Shoshone Muse


Return to the place where You began

and know it for the first time

said the Muse of the hills

She of stone, witness of weather

Keeper of the ways of time

whispered deep: Feel and weep

Let your tears paint the earth

with salt and sweet release

to merge in sand, soil and rock

Be grateful

Life is your work

You, maker of art

need only master certain skills

before you can walk away

While  I, Keeper of Time,

stand here before sun, moon,

and seasons

constant, harsh and soft

wearing me down

to scoured bones of stone

 

Submitted to: Poetry Potluck 

http://jinglepoetry.blogspot.com/2011/07/poetry-potluck-week-44-painting.html

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6 Comments

Filed under Poetry, Travel

6 responses to “Shoshone Muse

  1. trish wentling

    Imagery captured my senses. Beautiful writing!

  2. Thank you Trish – the bones of the earth were visible everywhere in Shoshone National Forest, whether as vertebral ridges, or yawning faces with expressions hard and wise. Most haunting of all were the full figures of people – not frozen, since the shadows cast by a rising or setting sun appeared to make them almost breathe. Perhaps they do. I’m sure I heard a sigh or two…

  3. Amazing what we can see if we really start to look more with our emotions than with our eyes.
    Our fav cove where we used to walk seemed to change after every winter. The rock face (to me) held so many Native american faces in them and every spring due to winter storms, and freezing temps, more of it would crumble away and yet, new Native American faces would appear. Amazing!
    This reminded me of that, beautiful prose from your broken pen.

    • Hi Daydreamer! Yes – isn’t it fascinating how new life is born – even from rocks – I love your description. You reminded me of Elk Lake in Victoria, B.C. where we used to live. Every day the lake did the same thing – it wore a different face, depending on the light, the weather, the season – and sometimes I felt spirits hovering just above the water in the evening. One night I heard them chanting and swore I could hear their paddles dipping into the lake as they chanted. I ran outside, hoping to catch a glimpse of ghostly figures… much to my surprise, there were Native Americans on the lake (not ghosts – these were very much alive people) in their massive hand-carved canoes, chanting as they worked in synchronicity stroking, dipping, pushing against the water – maybe 12 men to each canoe. It was thrilling to watch – I had shivers going up and down my spine. What a wonderful sight! I ran down to the water and jumped into my own canoe, paddled for all I was worth, trying to catch up to them – but they were way too fast. Even so, it was a magical evening. Thank you for sparking that memory.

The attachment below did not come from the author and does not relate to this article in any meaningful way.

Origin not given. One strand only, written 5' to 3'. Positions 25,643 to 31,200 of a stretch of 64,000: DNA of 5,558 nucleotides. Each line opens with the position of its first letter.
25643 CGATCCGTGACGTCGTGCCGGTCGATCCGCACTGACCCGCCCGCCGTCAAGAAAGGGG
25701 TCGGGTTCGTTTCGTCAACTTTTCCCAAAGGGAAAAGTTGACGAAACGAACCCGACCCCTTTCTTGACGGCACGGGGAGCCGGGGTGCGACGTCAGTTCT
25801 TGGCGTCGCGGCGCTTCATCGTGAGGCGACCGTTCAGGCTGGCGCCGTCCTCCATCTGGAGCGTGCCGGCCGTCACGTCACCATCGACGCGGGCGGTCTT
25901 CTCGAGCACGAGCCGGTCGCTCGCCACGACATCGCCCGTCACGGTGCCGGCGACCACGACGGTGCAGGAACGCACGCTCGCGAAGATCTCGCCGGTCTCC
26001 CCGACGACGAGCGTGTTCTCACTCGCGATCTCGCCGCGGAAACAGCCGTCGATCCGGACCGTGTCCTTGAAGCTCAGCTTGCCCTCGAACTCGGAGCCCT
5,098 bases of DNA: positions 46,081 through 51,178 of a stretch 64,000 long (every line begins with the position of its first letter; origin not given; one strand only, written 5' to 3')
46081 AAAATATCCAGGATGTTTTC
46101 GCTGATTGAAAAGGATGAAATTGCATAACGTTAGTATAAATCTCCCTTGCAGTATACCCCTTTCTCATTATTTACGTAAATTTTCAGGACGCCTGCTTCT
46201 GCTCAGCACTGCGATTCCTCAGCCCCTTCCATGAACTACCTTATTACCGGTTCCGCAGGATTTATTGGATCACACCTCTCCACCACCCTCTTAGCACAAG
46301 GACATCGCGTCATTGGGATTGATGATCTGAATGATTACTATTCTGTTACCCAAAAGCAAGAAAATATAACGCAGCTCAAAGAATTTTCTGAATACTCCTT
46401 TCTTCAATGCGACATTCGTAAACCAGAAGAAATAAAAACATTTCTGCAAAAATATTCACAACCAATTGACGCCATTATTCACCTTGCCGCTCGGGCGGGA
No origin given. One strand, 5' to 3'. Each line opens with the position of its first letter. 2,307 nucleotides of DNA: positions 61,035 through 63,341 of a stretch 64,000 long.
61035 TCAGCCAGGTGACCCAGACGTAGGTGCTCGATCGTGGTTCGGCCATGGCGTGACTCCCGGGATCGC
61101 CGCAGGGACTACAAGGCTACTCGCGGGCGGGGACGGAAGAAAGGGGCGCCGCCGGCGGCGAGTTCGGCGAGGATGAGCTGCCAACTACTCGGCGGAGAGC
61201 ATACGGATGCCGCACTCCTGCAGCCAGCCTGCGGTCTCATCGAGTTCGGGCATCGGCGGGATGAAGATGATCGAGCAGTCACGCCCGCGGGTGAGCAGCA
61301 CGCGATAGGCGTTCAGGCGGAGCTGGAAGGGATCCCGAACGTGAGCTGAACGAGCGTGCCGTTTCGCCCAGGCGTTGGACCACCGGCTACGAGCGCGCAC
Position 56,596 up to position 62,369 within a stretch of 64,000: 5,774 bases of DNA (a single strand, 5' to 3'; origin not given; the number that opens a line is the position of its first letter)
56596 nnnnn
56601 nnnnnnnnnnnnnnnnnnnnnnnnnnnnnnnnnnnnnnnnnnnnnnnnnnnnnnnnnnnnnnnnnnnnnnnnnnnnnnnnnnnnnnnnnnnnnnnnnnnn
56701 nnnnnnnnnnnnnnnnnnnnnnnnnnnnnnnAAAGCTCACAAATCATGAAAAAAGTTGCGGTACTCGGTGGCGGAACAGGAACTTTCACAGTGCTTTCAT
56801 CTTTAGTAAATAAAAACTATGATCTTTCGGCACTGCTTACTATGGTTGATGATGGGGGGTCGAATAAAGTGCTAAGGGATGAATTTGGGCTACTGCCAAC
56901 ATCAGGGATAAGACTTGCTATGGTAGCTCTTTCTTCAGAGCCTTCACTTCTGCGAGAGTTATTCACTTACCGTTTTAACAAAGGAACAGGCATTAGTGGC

4. Aww what a wonderful memory, too. I have a photgraph of this cliff face somewhere and will try to find it and email it to you so that you can see for yourself. If not I have a short video of it, too, but, I don’t think it shows as clearly as the photograph. Like yourself, I think everything is alive, including even rocks and stones. I did an entry a while ago called Water, wind and stone, too.
    Such a pleasure to meet a like minded spirit.

  5. Remarkable, isn’t it?..these faces in stone, what a lot they’d have witnessed as they watched the seasons go by. ..centuries perhaps..On how many thousands of nights would they have struck up silent conversations with the stars, sighing hopelessly at the foibles of human beings, mocking our ignorance and then perhaps praying for our deliverance with their compassionate hearts. Standing there, in their stoic stillness, patient , proud and constant. Thank you for this poem. it really makes one reflect.

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